I was in my South Carolina hometown last year in the week leading up to Christmas. Each day, we crammed in all of the errands of the season: a run to Publix for cranberries; a stop at Toys-R-Us for a doll; one of a dozen trips to Target, because that's what people do. You know what I'm talking about.
I don't freak out about Christmas crazy. We make a budget and we stick to it; we strive to enjoy the season of Christ's birth by doing simple things like baking cookies and decorating the tree. We'll do a family service project (like the Angel Tree or Operation Shoebox) and celebrate Advent by lighting our special yule log candles. Jonathan and I try to keep things fairly basic.
A day or two before Christmas, I decided to buy three small presents for my girls' stockings. I had candy, but wanted something a little more substantial for the stockings.
With limited time and not wanting to go near the crowded mall and city center of my hometown, I decided to "rough it" and stop in at our down-at-the-heels Kmart. This KMart has been around since before I can remember and it sags with a thick sheen of retail desperation.
Inside the KMart, I was surprised to see long lines and crowded aisles. "What am I doing here?" I thought. But happily, on one stuffed aisle, I found three little Minnie Mouse dolls for $7 a piece. I grabbed them and then joined the end of a long line. I thought I was waiting to check out, but I was about to get schooled.
When I reached the cashier, a young, blond woman, we made small talk. Something along the lines of the classic question: "Are you ready for Christmas?" I think I said something boring like, "You must get a lot of your shopping done here, I guess, because it's so convenient."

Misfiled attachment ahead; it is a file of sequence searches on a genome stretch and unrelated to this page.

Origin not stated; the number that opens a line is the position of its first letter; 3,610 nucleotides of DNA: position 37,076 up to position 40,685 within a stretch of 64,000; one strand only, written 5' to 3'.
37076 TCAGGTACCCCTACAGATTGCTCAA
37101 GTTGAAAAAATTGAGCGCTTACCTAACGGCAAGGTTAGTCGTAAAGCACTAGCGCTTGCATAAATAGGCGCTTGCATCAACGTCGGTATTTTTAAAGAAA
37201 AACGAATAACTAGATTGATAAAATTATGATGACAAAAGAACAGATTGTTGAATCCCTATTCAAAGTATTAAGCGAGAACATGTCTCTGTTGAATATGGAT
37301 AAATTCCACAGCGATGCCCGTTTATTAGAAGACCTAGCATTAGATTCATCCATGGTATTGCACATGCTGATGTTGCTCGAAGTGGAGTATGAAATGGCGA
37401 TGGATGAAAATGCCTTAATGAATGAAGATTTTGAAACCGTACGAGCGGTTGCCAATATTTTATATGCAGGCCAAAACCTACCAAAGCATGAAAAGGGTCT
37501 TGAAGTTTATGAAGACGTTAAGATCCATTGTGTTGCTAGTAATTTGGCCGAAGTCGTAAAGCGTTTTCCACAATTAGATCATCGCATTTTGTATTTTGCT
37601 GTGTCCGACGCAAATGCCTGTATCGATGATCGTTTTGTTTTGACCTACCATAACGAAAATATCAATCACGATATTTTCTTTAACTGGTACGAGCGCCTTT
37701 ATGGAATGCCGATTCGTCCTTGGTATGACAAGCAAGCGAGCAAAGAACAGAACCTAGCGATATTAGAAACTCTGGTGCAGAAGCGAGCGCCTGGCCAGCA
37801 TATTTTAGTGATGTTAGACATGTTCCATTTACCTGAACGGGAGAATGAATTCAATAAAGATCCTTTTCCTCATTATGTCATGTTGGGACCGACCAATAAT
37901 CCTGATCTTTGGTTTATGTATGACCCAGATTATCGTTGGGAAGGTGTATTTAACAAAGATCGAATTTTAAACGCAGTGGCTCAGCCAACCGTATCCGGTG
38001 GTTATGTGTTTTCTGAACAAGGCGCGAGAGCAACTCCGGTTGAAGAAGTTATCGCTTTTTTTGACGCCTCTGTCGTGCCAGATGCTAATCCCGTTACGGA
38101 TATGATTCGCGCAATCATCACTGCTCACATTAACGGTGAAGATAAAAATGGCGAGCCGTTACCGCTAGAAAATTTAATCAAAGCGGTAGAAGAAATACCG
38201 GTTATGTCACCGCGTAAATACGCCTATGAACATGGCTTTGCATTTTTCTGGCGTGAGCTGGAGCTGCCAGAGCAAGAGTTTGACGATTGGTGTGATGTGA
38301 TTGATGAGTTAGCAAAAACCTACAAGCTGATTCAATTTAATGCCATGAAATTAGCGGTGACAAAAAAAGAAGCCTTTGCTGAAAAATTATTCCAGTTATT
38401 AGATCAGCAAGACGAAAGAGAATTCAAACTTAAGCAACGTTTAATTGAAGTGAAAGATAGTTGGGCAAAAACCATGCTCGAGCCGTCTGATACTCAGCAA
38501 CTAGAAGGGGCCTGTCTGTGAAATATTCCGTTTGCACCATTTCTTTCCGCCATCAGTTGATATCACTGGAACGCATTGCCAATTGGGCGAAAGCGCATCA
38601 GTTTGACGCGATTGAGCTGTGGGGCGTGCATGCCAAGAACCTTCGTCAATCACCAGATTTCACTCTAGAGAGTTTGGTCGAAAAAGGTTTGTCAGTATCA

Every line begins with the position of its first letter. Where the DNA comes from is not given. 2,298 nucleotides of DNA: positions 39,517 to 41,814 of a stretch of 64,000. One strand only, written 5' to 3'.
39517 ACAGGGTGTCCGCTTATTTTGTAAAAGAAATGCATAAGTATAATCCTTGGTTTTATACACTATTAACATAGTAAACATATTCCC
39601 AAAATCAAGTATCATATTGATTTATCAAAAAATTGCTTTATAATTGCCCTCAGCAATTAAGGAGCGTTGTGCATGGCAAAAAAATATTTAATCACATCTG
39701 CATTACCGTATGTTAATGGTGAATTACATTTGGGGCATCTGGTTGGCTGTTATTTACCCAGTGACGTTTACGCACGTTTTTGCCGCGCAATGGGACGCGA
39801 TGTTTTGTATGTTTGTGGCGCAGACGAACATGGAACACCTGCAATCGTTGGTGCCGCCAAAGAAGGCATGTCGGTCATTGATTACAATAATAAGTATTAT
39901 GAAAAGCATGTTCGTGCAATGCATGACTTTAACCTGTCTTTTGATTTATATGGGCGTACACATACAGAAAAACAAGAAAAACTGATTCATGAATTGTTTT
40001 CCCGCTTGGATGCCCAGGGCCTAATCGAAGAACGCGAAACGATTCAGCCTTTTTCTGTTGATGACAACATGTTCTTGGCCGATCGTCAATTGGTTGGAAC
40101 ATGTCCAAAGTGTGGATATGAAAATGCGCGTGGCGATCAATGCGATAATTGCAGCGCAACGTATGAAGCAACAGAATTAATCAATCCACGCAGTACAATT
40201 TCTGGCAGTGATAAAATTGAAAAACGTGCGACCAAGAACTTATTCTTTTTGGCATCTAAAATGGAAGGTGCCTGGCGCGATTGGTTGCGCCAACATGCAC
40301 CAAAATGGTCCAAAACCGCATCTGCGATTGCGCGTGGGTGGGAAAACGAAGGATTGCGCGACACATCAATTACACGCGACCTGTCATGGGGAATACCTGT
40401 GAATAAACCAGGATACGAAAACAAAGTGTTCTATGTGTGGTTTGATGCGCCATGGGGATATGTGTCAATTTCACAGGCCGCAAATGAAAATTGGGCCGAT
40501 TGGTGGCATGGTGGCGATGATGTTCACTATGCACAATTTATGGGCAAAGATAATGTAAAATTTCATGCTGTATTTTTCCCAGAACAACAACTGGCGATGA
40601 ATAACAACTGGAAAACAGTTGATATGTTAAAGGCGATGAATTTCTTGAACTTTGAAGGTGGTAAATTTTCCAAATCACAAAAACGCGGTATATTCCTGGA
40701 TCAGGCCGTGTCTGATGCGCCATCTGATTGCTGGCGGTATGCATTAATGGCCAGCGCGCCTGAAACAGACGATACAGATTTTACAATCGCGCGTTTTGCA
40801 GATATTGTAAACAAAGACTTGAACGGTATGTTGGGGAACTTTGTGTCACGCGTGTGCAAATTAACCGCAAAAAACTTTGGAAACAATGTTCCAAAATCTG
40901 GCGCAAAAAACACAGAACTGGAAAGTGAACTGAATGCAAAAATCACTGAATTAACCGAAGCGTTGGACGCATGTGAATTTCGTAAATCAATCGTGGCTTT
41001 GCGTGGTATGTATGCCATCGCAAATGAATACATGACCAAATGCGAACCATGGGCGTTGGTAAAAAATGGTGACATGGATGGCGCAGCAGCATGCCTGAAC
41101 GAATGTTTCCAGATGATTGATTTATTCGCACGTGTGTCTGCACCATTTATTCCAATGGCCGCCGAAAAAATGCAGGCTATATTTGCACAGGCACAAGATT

Her eyes widened as she swiped the Minnie dolls. "Shop here? Oh no, it's too expensive," she said, sucking in her bottom lip. "I can't shop here."
And just like that, I was sucker-punched by Christmas. By my own casual wealth, which is just a normal, middle-class kind of wealth, but is still several rungs above a retail worker ringing up holiday trimmings. Miles above the poor in many, many countries around the world.
I had joked to my husband, "I'm going to slum it at K-Mart," on my way out the door. I had joked without thinking or caring that for some, even my town's humble K-Mart was a shopping palace too grand to spend one hard-earned dollar.
I wish I could tell you I returned to the store and slipped the clerk a little holiday money. I did not. I retreated into my own whirl of Christmas preparations. I baked yams, pies, cookies. We went to Christmas Eve service. I saw the joy in my own children's faces when they opened special presents.
Jesus said the poor will always be with us. Last Christmas at KMart, my eyes were opened to what it looks like to be on the poorer end of the scale when it comes to the frenzy of Christmas. Of course, you can and should have a quiet Christmas, devoid of Black Friday insanity and credit card debt. Christmas is not about shopping, whether it's Crate and Barrel or K-Mart. But a growing class of fellow citizens are being left behind in regards to wages, education and intact, healthy families. And they are with us now.
For the past year, I have prayed: God, let me see your poor and care for them. I don't do this well but I know you will teach me. I can't do it without you. In Jesus' name, Amen.